Admiral David D. Porter, The Naval History of the Civil War., Chapter 19: battle of the forts and capture of New Orleans. (search)
lose the report of the medical officer of the casualties which occurred on board this vessel. I am, very respectfully, Your most obedient servant, J. M. Wainwright, Lieutenant-Commander. Commander David D. Porter, Commanding Mortar Flotilla. Report of Lieutenant-Commander John Guest, United States gun-boat Owasco. United States Steam Gun-Boat Owasco, Mississippi River, April 28, 1862. Sir — In obedience to your instructions I submit this report: At meridian on the 12th of April, the Owasco being at the head of the passes, by your order I got under way to protect the steamer Sachem, having on board the Coast Survey party, under Mr. F. H. Gerdes, while making a reconnaissance of the river. On reaching our advanced squadron of gun-boats, Commander S. P. Lee, senior officer, I reported to him that I was about to pass ahead for the purpose above indicated. Captain Lee said the enemy were in large force, and that he would follow with all the gun-boats. As it was
Admiral David D. Porter, The Naval History of the Civil War., Chapter 35: operations of the North Atlantic Squadron, 1863. (search)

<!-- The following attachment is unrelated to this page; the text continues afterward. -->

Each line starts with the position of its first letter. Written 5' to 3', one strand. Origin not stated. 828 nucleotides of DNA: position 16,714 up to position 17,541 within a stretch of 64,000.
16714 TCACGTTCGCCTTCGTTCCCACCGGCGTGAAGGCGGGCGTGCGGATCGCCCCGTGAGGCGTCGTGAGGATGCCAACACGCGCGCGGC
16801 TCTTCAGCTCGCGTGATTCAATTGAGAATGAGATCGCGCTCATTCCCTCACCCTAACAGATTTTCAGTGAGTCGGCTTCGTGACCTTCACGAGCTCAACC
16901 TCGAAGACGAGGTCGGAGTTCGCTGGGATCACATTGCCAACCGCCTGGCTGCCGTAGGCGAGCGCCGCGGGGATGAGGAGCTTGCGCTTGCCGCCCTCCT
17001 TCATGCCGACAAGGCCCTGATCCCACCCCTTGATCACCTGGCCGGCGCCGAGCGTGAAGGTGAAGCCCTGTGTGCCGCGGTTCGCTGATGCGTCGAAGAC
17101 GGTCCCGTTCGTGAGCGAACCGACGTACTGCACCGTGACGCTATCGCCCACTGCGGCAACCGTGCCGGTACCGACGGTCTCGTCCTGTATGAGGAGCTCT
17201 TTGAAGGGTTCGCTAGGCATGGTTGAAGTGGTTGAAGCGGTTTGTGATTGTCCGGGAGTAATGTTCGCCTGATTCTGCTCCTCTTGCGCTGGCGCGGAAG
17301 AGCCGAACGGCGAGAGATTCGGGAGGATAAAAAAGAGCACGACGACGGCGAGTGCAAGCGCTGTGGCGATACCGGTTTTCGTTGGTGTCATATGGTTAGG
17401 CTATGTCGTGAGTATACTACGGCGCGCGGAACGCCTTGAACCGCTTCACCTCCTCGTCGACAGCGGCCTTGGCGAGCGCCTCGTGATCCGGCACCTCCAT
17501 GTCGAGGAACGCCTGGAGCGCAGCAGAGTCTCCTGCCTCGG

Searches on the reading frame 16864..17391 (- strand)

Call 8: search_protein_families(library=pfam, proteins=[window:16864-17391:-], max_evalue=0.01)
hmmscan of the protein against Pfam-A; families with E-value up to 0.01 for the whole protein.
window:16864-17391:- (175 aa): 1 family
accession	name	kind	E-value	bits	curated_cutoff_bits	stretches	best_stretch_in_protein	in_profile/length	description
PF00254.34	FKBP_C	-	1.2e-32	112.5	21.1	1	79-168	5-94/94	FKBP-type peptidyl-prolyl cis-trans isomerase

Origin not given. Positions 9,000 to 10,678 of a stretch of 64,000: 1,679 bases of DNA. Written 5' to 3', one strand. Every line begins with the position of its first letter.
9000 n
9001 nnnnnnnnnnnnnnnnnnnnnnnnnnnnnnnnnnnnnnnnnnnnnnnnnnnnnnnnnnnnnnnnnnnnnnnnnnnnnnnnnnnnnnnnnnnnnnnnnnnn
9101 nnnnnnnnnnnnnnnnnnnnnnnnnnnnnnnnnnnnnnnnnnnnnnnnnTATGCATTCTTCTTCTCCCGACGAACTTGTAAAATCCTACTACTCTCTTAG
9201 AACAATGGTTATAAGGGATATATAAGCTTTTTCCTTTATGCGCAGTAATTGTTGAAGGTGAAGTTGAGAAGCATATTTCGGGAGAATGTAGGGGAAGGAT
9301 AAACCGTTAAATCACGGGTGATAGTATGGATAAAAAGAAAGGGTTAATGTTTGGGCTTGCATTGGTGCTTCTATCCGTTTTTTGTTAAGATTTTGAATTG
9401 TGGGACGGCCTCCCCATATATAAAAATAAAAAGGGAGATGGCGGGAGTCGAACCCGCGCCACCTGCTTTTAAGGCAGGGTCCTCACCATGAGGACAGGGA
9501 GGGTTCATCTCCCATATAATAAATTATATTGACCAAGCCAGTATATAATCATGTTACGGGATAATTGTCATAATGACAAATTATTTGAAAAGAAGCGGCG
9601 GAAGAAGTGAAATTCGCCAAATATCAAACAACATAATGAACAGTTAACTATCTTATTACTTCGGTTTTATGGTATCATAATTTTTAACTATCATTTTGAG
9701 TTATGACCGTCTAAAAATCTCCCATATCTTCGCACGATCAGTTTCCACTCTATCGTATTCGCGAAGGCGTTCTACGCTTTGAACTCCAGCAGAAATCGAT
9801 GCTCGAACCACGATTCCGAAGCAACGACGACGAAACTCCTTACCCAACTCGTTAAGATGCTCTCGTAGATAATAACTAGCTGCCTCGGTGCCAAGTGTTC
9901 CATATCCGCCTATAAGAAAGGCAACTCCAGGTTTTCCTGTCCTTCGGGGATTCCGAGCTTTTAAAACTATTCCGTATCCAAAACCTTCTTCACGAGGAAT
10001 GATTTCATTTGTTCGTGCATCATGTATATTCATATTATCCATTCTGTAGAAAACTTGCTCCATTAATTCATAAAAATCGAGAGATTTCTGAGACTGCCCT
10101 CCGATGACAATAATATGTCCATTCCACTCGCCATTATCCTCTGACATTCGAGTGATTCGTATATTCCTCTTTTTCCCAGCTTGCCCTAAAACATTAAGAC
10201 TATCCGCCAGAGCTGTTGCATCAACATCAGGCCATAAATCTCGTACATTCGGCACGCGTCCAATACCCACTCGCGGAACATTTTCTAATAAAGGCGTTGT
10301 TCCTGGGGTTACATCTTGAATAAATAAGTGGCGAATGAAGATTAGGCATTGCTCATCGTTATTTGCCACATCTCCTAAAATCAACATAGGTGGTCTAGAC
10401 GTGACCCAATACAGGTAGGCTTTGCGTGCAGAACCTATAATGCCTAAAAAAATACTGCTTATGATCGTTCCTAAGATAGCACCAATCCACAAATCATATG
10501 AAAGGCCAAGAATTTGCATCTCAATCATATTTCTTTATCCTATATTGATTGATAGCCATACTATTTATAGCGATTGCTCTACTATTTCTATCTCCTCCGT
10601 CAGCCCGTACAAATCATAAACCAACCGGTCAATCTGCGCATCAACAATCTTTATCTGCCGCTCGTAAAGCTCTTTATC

under his notice, was profuse in his acknowledgments of Lieutenant Lamson's conduct in the management of the flotilla. It would require too long an account to tell the whole story of this expedition, where fighting was carried on from the 12th of April to the 23d, where the sailors took their share of the fighting on shore, and where the gun-boats, under the incessant fire of the enemy, were nearly knocked to pieces. But General Getty shall speak for himself. On April 20th he writes as en, was bold and gallant in the extreme. I remain, Admiral, etc., George W. Getty, Brigadier-General, Commanding. Rear-Admiral S. P. Lee, etc., etc. The operations to which these brief letters alluded were those which took place between April 12th and April 23d, in which Lieutenant Lamson, commander of a small flotilla, co-operated with Generals Peck and Getty for the protection of Suffolk, Virginia. During this time the fighting was hard and incessant, and but for the aid of the nava
Admiral David D. Porter, The Naval History of the Civil War., Chapter 41: the Red River expedition, under Major-General N. P. Banks, assisted by the Navy under Rear-Admiral David D. Porter. (search)